My mother talks a lot. I mean, a lot. I’m not saying this to be mean; it’s a statement of fact. She will start talking and continue for an hour, repeating herself several times and not stopping even when someone leaves the room. As a child, I sometimes witnessed her talking to empty chairs if she didn’t think anyone else was home, not because she believed anyone was in the chair but because she needed to talk.
The problem was, she didn’t believe other people had any reason or right to talk. If someone was speaking and she had something to say, even something completely unrelated, she would talk right over them. If someone else started speaking and didn’t finish fast enough for her tastes, she would tell them they were finished and go on with whatever she wanted to say.
And heaven help anyone who interrupted her, even unintentionally or with something as innocuous as a deep breath.
Putting words together into a form I can speak that others will understand has always been a bit of a struggle for me. So you can imagine that my need to stop and think for more than half a second to form a sentence didn’t mesh well with my mother’s need to fill any silence–any at all–with her own words. Nor did my anger at being interrupted and disrespected mesh well with her belief that she had the right to interrupt anyone, but they had no similar right.
I learned early to shut up. Whether it was with my mother, or with people who bullied me, or with other family members. If I didn’t like something, I learned, I had no right to say a word. If someone treated me badly, I was expected to just accept it. As an adult, in my marriage to my children’s father before it ended, I learned that not only did I not have the right to speak up if he said or did something hurtful or harmful, but speaking up was a dangerous thing to do. I learned not to speak for the sake of my own safety and, sometimes, my kids’.
That “put up and shut up” tendency still follows me, having become so deeply ingrained that sometimes I don’t even realize when I’m holding in something I need to express. If someone hurts me, I often keep it to myself. If I have an issue with someone or something, I don’t say a word.
Of course, that doesn’t solve anything, and often worsens a problem. If I’m feeling angry or upset about someone’s behavior and I hold it in, eventually the lid is going to blow off the pot of anger and resentment. Usually at a time when something that seems, even to me, quite small happens, so no one, including me, can figure out why I’m “overreacting.” It isn’t an overreaction; it’s a built-up reaction from weeks or months of not expressing those emotions when I needed to. And obviously that isn’t healthy or helpful.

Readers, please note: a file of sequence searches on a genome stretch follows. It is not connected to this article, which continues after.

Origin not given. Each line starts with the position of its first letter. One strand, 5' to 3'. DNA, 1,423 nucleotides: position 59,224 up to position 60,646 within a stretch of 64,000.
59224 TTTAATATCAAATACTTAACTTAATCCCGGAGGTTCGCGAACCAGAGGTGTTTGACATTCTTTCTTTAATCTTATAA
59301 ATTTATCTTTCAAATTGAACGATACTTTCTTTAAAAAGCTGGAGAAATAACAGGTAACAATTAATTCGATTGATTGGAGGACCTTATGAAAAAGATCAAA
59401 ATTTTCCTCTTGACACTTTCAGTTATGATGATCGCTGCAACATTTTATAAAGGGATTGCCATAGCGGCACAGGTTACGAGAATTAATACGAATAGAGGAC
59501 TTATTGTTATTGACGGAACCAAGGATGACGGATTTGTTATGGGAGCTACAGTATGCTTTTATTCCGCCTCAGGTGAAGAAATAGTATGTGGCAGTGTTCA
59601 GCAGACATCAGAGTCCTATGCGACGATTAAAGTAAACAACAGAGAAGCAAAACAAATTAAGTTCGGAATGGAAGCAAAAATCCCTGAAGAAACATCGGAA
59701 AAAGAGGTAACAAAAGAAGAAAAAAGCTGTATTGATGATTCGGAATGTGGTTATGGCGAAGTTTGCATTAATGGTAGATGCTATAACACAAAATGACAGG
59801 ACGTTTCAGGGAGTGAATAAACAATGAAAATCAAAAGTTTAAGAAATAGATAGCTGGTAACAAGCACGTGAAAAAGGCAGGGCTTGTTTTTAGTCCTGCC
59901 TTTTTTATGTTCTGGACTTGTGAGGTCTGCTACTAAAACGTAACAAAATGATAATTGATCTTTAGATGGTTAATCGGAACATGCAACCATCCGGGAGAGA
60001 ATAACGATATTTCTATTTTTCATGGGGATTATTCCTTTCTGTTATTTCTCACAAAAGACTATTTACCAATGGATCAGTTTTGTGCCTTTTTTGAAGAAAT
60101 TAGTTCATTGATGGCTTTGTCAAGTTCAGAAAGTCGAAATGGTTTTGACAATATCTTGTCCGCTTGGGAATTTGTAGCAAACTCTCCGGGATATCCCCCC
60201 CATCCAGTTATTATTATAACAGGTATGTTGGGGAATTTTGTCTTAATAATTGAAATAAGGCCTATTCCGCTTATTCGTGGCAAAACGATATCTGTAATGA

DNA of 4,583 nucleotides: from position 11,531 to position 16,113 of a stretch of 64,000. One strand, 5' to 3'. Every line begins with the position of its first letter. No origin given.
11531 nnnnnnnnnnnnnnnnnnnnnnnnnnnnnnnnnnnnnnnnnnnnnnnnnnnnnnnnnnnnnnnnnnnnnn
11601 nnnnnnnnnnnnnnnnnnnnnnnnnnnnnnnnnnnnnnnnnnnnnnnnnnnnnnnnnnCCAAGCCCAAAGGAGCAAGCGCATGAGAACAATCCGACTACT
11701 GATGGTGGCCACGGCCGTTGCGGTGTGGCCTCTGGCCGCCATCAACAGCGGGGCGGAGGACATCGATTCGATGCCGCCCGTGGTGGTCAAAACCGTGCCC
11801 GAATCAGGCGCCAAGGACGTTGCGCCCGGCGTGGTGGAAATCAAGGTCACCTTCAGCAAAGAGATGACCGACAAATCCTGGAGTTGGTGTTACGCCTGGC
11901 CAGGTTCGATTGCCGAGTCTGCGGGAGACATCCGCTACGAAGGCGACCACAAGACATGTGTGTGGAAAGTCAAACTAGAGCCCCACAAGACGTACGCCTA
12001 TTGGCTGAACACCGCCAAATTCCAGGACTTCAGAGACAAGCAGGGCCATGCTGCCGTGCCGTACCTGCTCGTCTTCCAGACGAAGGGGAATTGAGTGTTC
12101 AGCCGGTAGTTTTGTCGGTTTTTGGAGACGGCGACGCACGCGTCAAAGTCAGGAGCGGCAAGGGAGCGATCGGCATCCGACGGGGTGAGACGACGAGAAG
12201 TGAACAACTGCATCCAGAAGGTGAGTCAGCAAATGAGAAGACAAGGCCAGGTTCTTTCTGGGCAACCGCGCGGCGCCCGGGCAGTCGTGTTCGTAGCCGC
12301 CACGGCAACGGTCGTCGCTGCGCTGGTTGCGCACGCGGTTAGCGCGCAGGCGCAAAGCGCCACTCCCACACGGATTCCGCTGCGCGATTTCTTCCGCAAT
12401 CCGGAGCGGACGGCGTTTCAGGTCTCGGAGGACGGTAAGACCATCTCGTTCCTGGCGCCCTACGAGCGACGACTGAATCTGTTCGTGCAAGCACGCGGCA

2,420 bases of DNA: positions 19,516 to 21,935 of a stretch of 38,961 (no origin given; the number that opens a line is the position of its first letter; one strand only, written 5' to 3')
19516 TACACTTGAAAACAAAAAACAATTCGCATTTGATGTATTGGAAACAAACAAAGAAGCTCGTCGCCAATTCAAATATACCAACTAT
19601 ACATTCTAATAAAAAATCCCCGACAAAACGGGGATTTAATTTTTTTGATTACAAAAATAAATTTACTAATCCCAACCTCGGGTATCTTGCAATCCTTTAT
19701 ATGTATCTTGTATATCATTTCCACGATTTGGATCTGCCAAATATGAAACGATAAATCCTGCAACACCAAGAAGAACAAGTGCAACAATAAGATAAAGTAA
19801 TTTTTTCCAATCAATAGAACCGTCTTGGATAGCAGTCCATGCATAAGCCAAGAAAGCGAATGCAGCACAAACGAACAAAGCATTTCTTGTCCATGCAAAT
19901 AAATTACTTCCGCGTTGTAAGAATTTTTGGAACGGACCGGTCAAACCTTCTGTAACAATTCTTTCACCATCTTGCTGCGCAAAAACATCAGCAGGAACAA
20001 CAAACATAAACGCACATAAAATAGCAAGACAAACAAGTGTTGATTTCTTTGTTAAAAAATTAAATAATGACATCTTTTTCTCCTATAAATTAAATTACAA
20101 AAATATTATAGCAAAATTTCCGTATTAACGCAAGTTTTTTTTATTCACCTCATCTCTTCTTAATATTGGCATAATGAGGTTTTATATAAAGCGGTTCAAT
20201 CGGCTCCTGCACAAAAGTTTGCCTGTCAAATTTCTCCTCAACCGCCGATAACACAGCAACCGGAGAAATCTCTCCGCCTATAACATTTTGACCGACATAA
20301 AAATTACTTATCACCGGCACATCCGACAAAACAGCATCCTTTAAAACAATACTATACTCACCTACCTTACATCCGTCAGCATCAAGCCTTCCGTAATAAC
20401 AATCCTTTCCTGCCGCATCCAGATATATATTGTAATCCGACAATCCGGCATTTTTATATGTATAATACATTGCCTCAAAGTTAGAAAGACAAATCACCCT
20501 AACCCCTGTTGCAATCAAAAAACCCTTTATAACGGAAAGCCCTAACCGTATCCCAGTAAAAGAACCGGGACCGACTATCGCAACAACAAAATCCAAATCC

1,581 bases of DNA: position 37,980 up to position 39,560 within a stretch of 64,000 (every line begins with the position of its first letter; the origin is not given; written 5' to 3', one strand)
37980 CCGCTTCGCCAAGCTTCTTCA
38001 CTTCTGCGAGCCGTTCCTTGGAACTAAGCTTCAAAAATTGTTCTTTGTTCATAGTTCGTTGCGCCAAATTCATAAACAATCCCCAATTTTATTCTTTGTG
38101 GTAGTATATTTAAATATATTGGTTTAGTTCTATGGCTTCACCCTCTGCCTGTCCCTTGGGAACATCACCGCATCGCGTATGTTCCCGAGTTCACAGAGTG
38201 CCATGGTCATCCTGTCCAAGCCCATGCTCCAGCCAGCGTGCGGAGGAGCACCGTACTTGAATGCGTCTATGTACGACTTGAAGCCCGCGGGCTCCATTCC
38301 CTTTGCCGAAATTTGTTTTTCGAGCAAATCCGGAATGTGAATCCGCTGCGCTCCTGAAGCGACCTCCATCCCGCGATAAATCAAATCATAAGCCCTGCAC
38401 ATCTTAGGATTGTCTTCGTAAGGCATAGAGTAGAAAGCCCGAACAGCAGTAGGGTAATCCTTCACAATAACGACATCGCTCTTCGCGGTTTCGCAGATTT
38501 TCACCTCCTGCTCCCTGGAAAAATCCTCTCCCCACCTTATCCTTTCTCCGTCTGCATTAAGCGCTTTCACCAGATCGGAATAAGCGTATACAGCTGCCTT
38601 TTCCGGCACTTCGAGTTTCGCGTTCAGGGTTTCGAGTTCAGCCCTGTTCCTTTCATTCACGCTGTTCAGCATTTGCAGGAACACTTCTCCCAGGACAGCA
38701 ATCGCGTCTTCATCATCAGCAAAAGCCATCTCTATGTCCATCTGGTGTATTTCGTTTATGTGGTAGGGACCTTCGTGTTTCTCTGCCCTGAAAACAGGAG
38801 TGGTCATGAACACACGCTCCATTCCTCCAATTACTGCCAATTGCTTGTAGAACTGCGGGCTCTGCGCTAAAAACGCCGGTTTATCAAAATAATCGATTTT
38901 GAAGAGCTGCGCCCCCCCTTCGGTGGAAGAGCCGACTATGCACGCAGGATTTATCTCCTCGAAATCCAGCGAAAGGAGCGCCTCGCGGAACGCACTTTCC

I am better about it, thanks to a husband and a partner who both have a lot of patience and have worked to show me that it is safe for me to speak. Because they have listened when I needed to express anger, even if I didn’t do it in a particularly constructive way, I’ve learned how to express it more constructively. To ask for a moment of quiet so I can put words together. To say, calmly and respectfully, “I’m feeling this way and I need to tell you why,” instead of just going off.
Having had to hold in anger, and having been told that “good girls don’t get angry” and other such bullshit, since early childhood, learning to manage anger in a healthy way has been a difficult but vital part of my journey. And I think it’s one a lot of us struggle with when we’ve been in situations where we weren’t allowed to show anger or other negative emotions. If you’ve had to bury something, sometimes it gets away from you–and sometimes you just continue to bury it because you don’t know what else to do.
You have the right to speak up for yourself when someone has hurt or harmed you. When you feel angry. When someone’s behavior is disrespectful to you. You have the right to speak those things instead of swallowing them and pretending they don’t exist. Obviously you don’t have the right to cause hurt or harm to someone else, but you can speak your feelings without causing harm. And not speaking them may be harming you.